In the summertime, you might find rough fish like carp feeding in shallows. To catch one with a spear you’d need to design the weapon to fit the quarry. A little frog gig might not hold a large carp for long, but a simple pole spear could pin the carp in place. Frog gigs, on the other hand, can yield quite a lot of food if you focus on frogs. Sneaking up on a bullfrog in the daytime probably won’t work, but at night if you have a flashlight or even a torch the light dazzles these tasty amphibians and blinds them to your quiet approach. Frog gigs made from split cane or split saplings work well enough until you bash them into rocks. Then you can make more. The same tool also works for fish, but it’s a much tougher game to play.

Most frog and fish spears are cheap trident spears made with prongs that bend rather than break when you hit something unexpected. People unfamiliar with the craft complain about that, but something that takes this much abuse shouldn’t be expensive. You can sometimes bend the cheap Made-in-China gigs straight again with no tools other than your fingers, or pound them back into shape with a couple of rocks. They might not look as pretty as they did in the store, but they still work.

For daytime frog hunts, that almost useless hook and line in your pocket survival kit will work a lot better than any spear. Cut a long, slender cane or branch and tie the hook and about a yard of line to the tip. Use a small swatch of cloth or paper as bait. You can sneak close enough to dangle the bait in front of a bullfrog, which almost always mistakes it for a flying insect. Kind of a mean thing to do to a frog, but when I was a kid I put a lot of frog legs on our supper table this way and I know it works shamefully well.

Close in design and quality
to the Masai Herdsman’s

For defense against an animal slightly larger and more dangerous than a frog, a cavalry lance point serves well. You’ll probably never need it but it’s a nice thing to have around. Paul Chen of CAS Hanwei designed a beautiful and functional replica lance point with spur pommel, but you’ll have to provide and fit your own shaft to it. With or without the pommel it’s a very good hiking and self-defense staff/spear — an efficient point that won’t scare other people unnecessarily.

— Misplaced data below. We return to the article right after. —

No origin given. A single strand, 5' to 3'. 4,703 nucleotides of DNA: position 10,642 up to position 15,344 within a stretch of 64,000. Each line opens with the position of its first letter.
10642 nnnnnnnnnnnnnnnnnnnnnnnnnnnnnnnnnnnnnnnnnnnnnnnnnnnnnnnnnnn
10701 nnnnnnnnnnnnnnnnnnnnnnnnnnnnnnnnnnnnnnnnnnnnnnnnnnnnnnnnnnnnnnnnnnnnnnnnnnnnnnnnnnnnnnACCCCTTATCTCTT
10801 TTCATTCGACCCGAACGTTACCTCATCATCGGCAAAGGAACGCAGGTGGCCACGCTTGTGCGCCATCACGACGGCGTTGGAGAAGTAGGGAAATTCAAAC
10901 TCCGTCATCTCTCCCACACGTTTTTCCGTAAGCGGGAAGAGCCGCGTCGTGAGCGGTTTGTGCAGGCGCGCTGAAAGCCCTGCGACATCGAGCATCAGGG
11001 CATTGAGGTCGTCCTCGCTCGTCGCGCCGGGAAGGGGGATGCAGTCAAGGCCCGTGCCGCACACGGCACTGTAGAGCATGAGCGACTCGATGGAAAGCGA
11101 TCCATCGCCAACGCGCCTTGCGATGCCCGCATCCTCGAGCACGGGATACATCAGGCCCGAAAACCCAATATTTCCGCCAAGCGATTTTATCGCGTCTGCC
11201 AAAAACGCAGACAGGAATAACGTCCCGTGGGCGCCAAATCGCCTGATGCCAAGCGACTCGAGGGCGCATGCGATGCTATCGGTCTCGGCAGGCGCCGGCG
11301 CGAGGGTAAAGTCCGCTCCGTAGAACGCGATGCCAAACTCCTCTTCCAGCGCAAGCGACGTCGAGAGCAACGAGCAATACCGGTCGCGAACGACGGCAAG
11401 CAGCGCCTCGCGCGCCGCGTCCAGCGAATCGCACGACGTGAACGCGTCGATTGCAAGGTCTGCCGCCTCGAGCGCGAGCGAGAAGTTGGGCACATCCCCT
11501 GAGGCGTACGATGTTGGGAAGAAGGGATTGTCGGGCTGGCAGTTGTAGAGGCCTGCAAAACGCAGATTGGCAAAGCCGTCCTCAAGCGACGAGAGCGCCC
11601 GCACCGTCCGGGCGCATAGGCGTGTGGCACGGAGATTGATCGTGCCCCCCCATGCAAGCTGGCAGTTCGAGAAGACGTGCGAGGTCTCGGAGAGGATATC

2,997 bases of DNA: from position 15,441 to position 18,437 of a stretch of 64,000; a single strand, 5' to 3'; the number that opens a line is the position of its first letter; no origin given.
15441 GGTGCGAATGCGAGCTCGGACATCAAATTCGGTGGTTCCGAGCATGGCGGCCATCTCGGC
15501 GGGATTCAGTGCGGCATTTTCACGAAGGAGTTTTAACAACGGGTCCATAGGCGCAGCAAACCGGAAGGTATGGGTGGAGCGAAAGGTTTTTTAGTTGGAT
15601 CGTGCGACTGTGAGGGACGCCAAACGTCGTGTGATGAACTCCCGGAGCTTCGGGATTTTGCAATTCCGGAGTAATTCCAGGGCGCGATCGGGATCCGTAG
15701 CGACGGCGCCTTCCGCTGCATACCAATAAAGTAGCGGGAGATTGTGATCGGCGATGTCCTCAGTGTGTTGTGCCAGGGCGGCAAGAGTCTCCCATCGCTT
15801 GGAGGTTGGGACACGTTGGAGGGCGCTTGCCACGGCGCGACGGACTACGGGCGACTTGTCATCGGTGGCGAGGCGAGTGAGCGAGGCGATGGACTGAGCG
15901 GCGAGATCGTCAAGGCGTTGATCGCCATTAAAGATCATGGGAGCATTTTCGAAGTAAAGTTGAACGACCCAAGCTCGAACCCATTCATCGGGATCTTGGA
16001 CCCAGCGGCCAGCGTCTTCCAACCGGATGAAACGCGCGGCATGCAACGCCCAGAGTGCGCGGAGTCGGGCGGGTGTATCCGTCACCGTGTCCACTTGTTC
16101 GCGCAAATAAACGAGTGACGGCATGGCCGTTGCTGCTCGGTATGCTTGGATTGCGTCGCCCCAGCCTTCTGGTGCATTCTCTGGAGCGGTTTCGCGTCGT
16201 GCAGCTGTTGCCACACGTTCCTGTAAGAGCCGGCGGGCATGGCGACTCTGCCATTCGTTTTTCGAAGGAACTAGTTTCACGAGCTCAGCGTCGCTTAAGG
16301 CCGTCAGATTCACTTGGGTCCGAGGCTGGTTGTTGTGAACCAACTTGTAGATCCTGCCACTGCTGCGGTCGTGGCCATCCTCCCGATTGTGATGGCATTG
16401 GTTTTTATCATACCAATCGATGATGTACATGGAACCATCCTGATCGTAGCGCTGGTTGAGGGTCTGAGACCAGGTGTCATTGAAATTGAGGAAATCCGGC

Brutally functional rather
than pretty, Condor’s Pipe
Knife really works.

Condor Knife & Tool recently developed the Pipe Spear Knife. I like this design a lot, and not just because it’s carbon steel instead of stainless. CK&T makes knives, machetes and other tools that are usually more beautiful in concept than in appearance. The Pipe Spear Knife can be used as a survival belt knife, but take the pommel cap off and you can fit a spear shaft to it. This is a strong blade that will take a lot of hard use — much better when used as a spear point than as a knife, but usable for either purpose. The belt sheath makes a very nice cover for the spear point when mounted on a hiking staff. In an emergency I wouldn’t even bother to remove the sheath, it still pokes things painfully well.

Good tools are always helpful in the woods, but they don’t have to be complicated. Observation and imagination are your best resources. Most of the things you bring in survival kits won’t be all that useful for gathering food, in the configuration they come in. It’s always the wrong season for that, or you’re hunting something the toolkit doesn’t fit. In nearly every situation, a knife will build the right gear from found materials, and you can fill the gaps in with your other supplies. If you lash your good knife to a sapling and bash it on a rock in a stream bed, blame yourself. You should have better sense than to do that.

Visit these links for a look at some old aboriginal tools that worked better than most things you can buy today. With a good knife and a little practice you can make them, too.


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About JTHats

Avid backpacker and outdoorsman with old skills and interests in old ways of doing things; equally fascinated by electronics, from the days of Sputnik, to the Zilog Z80A, to the present day of black box circuitry. Sixty years of experience with growing my own food and living simply. Certified electronics technician, professional woodturner, woodcarver, and graduate of two military survival courses -- Arctic and Jungle.